Following the 2008 financial crisis, more customers pulled their money from actively managed funds when they realized pricier managers had failed to protect them from the market rout. The outflows snowballed as stock pickers struggled to beat one of the longest bull runs in history. More than 80% of U.S. actively managed equity funds underperformed the S&P Composite 1500 in the decade ended 2018, according to S&P Global.
Three firms -- BlackRock, Vanguard and State Street -- were major beneficiaries of the shift, cementing a roughly 80% share of the index fund market. BlackRock and Vanguard collectively took in a daily average of roughly a billion dollars in total net flows last year. State Street's SPDR S&P 500 ETF Trust was one of the most-traded securities in the past year.
These firms face new questions as their power intensifies. One is how they should wield their newfound influence over companies. BlackRock, Vanguard and State Street hold about 20% of the S&P 500 through funds they manage, according to FactSet. Big indexers were key votes in a landmark shareholder victory in 2017 that pushed oil giant Exxon Mobil Corp. to explain the impact of climate-change rules.
"The rise of passive investing raises the corporate governance challenge of the 21st century," said Securities and Exchange Commission Commissioner Robert Jackson in a statement. "It can give a few individuals influence over the outcome of elections in the corporations that control the economic future of millions of American families."
Others question if index funds are equipped to watch over all the companies in which they invest. "They have driven real governance improvements," said Lyndon Park, who heads a business at ICR that advises companies on shareholders. "But given the large universe they invest in, their stewardship teams can't follow every company and sector-specific issue." Indexing managers from BlackRock to Vanguard have been expanding their stewardship teams in recent years.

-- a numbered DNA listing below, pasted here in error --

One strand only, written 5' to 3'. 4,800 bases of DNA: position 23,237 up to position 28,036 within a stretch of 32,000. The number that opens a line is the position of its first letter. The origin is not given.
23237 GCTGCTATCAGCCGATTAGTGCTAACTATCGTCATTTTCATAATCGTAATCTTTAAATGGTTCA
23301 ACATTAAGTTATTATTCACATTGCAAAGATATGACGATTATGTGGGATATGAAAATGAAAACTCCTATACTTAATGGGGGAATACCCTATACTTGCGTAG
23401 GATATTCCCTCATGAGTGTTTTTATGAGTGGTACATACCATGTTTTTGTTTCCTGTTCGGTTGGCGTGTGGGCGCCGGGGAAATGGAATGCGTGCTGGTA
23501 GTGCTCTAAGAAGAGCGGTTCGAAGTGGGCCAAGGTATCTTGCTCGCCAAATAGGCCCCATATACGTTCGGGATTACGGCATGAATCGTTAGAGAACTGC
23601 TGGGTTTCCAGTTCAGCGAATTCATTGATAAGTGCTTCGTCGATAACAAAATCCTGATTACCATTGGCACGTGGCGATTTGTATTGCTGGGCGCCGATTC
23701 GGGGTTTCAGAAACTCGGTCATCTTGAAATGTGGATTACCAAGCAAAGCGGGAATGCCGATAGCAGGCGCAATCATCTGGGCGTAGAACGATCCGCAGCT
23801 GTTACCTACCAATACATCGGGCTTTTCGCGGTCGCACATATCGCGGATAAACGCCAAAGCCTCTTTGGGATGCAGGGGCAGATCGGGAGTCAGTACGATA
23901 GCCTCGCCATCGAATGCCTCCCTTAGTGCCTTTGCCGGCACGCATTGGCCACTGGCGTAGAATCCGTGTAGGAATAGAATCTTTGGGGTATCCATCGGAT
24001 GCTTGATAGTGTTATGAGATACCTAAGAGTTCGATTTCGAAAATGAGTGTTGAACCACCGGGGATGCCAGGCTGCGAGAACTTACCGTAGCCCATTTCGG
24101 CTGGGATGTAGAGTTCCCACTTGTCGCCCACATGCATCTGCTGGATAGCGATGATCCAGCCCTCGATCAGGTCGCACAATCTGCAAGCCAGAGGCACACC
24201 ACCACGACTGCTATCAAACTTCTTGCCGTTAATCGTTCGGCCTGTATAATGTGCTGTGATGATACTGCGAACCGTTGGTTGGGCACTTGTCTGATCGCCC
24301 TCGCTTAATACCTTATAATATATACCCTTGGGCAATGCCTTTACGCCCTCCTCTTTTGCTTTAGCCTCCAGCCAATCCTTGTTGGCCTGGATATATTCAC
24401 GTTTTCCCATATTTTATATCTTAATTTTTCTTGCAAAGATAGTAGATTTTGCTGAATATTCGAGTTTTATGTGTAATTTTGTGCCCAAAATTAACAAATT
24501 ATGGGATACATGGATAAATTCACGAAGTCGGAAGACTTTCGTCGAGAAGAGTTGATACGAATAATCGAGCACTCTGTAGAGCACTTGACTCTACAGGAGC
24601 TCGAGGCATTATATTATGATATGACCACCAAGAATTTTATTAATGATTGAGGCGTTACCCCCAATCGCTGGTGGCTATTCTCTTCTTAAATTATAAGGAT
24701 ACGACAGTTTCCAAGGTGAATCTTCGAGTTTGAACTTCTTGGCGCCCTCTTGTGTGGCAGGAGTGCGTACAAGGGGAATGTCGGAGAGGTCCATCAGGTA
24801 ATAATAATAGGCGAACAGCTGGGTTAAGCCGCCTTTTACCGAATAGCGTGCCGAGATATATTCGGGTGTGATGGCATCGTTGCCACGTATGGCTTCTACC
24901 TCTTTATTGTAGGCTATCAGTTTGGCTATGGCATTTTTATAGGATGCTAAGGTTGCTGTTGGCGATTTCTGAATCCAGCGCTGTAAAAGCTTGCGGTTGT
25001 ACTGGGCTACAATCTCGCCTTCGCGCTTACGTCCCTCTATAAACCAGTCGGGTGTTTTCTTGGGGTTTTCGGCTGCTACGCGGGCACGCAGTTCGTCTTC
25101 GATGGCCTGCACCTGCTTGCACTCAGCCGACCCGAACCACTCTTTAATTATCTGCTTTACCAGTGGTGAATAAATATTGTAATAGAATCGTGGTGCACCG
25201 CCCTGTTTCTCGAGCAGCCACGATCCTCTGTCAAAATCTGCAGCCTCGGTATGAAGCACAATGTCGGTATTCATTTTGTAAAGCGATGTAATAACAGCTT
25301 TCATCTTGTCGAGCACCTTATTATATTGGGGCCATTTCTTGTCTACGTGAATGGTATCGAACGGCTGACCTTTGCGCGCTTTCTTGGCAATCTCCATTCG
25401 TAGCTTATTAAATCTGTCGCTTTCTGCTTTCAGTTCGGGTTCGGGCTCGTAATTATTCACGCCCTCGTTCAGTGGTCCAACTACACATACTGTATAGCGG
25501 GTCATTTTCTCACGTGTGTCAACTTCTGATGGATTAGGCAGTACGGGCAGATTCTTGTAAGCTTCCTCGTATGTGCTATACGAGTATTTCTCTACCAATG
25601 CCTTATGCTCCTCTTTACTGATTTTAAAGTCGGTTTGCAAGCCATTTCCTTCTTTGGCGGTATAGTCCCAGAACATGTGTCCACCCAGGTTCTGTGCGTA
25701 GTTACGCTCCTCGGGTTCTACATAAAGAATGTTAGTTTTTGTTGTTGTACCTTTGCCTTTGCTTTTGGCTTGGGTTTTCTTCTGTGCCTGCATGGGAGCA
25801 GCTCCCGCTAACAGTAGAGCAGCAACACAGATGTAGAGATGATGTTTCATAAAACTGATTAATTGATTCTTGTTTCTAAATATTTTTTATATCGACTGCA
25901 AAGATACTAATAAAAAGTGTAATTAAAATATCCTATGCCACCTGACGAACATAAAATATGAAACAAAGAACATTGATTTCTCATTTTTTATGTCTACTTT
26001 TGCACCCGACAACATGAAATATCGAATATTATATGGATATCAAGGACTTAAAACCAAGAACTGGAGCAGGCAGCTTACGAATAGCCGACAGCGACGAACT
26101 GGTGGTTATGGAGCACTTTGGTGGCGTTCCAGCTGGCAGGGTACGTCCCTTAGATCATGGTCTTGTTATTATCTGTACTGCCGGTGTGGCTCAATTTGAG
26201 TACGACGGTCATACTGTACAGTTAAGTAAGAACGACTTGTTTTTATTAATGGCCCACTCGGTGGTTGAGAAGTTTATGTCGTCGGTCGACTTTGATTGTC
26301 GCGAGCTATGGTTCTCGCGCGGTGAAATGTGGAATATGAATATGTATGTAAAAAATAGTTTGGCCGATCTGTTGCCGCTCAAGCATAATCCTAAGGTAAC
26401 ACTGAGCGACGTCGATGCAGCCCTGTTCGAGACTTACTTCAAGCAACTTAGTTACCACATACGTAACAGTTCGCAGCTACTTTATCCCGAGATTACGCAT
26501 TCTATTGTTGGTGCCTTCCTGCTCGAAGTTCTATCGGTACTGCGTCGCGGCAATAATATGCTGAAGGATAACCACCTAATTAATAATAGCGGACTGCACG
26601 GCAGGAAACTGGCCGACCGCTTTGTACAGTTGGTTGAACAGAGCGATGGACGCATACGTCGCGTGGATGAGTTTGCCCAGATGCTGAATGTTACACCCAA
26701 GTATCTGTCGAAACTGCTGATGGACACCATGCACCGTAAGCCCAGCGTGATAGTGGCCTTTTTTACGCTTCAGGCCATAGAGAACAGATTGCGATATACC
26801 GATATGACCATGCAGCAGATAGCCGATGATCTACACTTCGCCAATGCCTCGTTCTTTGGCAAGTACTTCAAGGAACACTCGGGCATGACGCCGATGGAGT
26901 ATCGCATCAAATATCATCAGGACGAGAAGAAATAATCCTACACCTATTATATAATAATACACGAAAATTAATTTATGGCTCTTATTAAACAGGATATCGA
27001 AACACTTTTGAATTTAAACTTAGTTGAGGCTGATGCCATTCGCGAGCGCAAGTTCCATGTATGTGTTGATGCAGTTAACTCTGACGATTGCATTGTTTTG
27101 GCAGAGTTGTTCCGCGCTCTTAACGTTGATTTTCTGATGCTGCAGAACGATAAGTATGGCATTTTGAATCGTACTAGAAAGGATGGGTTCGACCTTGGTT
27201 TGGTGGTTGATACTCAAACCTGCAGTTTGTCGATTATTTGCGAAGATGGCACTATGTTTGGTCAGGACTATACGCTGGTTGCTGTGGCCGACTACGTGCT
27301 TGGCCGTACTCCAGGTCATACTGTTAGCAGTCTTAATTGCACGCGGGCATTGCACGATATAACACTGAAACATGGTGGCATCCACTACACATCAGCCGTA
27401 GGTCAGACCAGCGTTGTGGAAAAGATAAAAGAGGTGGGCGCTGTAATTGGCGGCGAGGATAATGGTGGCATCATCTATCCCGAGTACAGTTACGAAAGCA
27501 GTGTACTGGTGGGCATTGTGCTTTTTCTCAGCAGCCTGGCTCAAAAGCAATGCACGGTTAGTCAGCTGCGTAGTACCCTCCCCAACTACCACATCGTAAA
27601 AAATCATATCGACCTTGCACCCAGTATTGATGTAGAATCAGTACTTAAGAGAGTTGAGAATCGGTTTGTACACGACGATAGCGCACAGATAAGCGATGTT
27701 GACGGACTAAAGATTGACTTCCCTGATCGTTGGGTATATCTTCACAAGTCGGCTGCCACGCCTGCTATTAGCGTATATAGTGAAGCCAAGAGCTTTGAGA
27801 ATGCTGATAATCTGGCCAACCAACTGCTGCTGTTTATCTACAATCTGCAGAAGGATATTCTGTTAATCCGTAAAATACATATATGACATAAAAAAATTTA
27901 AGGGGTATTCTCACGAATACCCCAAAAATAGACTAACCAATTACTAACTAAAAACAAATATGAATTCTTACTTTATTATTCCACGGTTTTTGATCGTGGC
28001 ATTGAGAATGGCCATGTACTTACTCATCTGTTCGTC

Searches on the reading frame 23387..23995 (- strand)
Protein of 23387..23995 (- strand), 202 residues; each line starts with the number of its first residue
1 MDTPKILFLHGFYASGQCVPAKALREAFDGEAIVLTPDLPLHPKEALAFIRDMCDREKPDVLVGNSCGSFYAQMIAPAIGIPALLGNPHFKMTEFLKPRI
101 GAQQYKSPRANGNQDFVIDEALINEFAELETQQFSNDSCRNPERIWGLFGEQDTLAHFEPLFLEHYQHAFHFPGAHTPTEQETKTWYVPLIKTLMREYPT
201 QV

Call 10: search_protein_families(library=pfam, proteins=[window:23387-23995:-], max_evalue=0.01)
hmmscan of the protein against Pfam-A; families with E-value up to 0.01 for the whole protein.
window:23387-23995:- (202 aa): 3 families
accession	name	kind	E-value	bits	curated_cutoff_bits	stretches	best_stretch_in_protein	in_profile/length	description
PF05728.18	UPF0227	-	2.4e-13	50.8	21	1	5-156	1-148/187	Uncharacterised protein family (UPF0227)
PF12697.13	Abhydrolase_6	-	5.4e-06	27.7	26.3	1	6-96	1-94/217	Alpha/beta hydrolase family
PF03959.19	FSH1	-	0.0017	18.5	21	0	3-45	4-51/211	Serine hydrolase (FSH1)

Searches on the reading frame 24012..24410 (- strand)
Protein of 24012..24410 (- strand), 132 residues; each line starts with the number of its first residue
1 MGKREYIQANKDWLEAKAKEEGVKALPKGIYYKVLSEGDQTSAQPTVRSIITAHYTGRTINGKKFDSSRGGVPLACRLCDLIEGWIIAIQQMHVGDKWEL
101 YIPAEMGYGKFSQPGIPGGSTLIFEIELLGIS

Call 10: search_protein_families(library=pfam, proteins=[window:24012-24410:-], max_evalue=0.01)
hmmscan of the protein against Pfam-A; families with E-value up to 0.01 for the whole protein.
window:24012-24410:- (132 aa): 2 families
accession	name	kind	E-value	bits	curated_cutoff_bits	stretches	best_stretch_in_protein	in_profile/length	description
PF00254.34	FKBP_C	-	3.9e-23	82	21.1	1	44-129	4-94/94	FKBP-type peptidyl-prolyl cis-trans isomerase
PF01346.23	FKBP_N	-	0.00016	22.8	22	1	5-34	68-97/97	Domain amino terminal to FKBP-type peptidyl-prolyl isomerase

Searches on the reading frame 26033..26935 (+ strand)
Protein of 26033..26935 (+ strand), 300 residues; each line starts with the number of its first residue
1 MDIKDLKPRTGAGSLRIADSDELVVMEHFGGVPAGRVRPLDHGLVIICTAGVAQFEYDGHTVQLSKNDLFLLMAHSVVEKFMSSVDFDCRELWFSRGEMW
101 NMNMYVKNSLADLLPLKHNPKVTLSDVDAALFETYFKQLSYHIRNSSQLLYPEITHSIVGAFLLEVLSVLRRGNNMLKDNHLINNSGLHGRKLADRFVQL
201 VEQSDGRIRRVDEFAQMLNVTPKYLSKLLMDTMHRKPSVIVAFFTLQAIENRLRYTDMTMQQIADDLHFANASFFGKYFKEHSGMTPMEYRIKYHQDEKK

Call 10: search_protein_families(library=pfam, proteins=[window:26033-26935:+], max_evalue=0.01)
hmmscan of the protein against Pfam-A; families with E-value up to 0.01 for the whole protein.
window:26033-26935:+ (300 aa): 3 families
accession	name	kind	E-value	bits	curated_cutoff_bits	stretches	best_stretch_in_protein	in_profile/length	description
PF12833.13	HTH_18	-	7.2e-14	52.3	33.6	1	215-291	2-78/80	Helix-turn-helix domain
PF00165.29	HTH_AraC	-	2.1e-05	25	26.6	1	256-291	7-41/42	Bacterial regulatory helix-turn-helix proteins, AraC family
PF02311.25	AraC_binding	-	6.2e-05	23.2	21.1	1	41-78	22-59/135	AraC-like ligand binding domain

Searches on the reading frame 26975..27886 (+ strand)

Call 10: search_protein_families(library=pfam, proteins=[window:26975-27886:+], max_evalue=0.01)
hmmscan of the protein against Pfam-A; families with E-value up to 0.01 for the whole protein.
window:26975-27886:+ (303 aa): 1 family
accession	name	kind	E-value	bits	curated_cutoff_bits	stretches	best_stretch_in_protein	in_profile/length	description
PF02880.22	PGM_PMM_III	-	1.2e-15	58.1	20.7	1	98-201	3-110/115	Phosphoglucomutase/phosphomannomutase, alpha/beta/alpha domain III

Lynn Blake, who heads equity indexing at State Street Global Advisors, adds that the firm has to be selective about which companies it meets and that it uses technology to augment the reach of its 12-person stewardship team. "We will hold positions for a very long time," she said. "We want to work closely with directors and boards so they understand our point of view."
Another concern is the ripple effect index funds have on the stock market. Some studies show that company share prices get a boost when they are added to major benchmarks, and stocks can be vulnerable to short-term price swings as money moves in and out of index ETFs, especially for shares that are bigger parts of indexes and less traded.
Asset managers that run index funds say fears that the strategy could cause widespread market disruptions are overblown. There are hundreds of index products and they don't all trade in tandem. Moreover, buying and selling by index funds reflects real shifts in sentiment by investors, and stock prices should respond regardless of what kind of fund is used.
But the apostle of the index fund became more concerned about the unintended consequences of indexing's success in his final years. If index giants kept growing at the same clip, it would be a matter of time before governments tried to break them up, the late Mr. Bogle told close associates. He worried this would put the future of the index fund in jeopardy.
--Jason Zweig contributed to this article.
Write to Dawn Lim at firstname.lastname@example.org